• Statement
     
    These days, we consult our personal technology for almost everything. We look to our devices for communication, safety, knowledge, and even love. As our personal technology evolves to offer us more, it inevitably slips into a sort of mystical, almost spiritual quality for the end user. When we summon it for a recipe, or a business phone number, it stretches far and wide into an infinitely vast sea of bits and bytes. For the end user, this is practically a spiritual realm. The network of data is so vast, its size becomes almost inconceivable. We alone do not have the power of communicating with this spirit world. For answers, we must turn to our devices; or translators.
     
    The inspiration for this wonders upon the similarities between one’s relationship with personal technology, and the traditional practice of consulting Minkisi figures found in the Congo, for guidance and protection. The piece, which houses an iPad in a wooden frame, can be thought of as having been spiritually activated by the user with each nail that pierces its surface (I borrow this use of the nail as an activating force from traditional Nkisi Nkondi imagery). When the user is ready to consult the spirit world, he simply rests his fingers on the surface. Using emjois as an interpretation of millennial proverb-language, the symbols seem to emerge from his very own finger tips, revealing his fate.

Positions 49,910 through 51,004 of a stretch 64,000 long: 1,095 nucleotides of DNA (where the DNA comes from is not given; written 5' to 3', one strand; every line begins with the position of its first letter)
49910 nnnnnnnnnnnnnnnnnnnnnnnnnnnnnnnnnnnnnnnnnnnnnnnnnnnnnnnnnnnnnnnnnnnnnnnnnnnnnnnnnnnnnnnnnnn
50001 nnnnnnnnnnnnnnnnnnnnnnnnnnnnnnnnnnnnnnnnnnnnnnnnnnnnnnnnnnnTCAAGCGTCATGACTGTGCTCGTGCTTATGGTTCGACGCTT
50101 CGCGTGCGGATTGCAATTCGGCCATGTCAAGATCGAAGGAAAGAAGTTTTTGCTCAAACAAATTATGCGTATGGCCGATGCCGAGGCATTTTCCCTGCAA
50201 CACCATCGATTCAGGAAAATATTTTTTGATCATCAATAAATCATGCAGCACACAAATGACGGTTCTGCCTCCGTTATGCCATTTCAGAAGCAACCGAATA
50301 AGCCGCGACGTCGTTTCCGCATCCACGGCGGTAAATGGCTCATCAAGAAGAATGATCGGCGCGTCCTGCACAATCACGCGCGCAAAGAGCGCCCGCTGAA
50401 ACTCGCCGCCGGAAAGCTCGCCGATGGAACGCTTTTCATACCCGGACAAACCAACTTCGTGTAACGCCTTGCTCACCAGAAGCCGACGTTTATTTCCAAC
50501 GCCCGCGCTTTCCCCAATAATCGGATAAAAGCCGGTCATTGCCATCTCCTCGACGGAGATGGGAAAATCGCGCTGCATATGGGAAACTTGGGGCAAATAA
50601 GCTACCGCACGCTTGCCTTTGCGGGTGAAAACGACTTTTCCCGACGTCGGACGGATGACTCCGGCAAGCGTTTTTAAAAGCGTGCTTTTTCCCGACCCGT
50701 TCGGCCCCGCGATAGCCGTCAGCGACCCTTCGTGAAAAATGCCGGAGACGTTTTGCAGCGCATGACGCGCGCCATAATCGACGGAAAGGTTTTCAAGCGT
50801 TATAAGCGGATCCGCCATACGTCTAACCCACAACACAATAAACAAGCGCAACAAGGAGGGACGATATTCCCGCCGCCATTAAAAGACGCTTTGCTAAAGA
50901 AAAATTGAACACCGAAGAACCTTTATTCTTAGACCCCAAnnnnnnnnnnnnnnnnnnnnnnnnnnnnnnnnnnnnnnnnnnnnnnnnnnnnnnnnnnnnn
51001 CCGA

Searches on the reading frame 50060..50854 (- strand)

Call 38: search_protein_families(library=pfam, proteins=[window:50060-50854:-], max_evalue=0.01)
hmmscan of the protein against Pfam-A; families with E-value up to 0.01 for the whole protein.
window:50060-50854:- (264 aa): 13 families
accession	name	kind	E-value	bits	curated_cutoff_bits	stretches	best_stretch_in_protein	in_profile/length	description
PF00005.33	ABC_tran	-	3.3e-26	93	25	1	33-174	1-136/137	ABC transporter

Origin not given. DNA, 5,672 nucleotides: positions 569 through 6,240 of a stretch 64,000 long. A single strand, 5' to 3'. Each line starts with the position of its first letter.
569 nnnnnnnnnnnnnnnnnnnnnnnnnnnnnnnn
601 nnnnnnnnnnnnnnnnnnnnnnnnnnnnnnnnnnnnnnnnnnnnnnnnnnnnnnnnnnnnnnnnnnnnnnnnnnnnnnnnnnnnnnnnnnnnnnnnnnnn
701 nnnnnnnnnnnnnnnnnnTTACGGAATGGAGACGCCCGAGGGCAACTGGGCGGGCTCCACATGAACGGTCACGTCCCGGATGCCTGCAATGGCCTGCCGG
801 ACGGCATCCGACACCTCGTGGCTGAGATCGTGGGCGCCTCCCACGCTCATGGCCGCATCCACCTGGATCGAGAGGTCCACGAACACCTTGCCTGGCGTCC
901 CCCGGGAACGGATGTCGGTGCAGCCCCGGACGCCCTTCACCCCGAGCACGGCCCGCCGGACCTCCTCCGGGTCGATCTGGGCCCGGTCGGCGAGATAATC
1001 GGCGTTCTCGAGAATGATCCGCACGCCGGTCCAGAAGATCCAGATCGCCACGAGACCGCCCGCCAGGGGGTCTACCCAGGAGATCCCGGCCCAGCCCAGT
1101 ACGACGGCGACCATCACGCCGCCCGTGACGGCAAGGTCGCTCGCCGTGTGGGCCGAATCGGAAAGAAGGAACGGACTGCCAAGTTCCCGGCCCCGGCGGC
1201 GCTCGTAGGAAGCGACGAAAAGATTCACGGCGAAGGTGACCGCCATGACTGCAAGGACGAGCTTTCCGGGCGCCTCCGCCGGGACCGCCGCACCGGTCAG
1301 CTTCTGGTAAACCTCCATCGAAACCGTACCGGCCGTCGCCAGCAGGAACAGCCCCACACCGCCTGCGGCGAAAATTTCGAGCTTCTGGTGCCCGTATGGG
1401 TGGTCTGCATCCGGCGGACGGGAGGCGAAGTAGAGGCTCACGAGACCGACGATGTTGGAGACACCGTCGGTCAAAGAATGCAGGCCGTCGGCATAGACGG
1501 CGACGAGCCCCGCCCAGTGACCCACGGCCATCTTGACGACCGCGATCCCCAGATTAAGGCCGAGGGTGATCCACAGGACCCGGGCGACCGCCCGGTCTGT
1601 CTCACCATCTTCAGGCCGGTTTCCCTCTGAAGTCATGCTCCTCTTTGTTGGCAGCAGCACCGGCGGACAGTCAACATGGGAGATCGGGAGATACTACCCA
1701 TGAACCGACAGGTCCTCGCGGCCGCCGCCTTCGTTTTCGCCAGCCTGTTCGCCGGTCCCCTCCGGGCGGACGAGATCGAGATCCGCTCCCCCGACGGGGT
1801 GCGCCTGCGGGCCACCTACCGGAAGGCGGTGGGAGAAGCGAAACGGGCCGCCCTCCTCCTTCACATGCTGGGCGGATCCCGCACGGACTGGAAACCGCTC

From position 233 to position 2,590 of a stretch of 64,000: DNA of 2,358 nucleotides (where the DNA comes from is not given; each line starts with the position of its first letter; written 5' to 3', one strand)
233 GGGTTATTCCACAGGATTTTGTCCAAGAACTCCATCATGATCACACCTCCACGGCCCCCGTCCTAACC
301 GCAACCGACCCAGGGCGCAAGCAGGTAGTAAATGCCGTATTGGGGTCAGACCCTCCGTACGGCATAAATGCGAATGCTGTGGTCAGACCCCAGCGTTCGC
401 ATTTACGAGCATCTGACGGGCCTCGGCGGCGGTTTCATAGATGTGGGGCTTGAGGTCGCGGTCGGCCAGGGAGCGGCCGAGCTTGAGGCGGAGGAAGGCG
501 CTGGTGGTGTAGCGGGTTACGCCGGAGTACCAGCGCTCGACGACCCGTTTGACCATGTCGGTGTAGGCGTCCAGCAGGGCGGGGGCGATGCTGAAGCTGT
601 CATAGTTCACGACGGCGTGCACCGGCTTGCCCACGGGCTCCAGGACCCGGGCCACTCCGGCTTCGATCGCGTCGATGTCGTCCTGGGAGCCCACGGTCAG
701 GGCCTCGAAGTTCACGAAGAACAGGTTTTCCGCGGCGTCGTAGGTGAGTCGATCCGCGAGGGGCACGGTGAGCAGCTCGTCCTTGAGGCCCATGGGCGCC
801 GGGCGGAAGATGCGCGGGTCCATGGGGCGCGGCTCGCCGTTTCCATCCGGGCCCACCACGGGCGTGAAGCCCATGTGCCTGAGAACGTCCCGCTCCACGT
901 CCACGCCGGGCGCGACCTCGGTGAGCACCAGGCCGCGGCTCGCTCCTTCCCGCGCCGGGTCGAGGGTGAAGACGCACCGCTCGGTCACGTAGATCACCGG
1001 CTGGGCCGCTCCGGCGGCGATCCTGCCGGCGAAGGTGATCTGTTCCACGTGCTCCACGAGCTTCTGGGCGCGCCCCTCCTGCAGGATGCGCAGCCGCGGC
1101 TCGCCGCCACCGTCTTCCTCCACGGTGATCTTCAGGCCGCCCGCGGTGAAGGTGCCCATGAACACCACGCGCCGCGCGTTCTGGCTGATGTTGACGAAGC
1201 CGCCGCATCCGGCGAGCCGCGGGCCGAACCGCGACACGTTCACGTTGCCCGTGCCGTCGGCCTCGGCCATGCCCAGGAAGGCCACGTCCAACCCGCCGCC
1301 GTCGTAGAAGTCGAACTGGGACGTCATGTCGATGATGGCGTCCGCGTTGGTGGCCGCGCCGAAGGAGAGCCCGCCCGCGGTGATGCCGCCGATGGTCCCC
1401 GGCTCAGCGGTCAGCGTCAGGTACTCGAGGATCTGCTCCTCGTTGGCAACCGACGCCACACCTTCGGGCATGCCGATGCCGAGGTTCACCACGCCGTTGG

• Nkisi (side view)
    Wood, Nails, Webpage on iPad
    Spring 2015
  • Nkisi (perspective view)
    Wood, Nails, Webpage on iPad
    Spring 2015
  • At first touch, the screen is ignigted with messages.
     

    Nkisi (activated by user)
    Wood, Nails, Webpage on iPad
    Spring 2015
  • Nkisi (just activated)
    Wood, Nails, Webpage on iPad
    Spring 2015
  • Nkisi (screenshot)
    Wood, Nails, Webpage on iPad
    Spring 2015
  • Nkisi (screenshot)
    Wood, Nails, Webpage on iPad
    Spring 2015
  • _____
  • Traditional Nkisi insipiration
    Nkisi Nkondi, Congo, c. 1880-1920.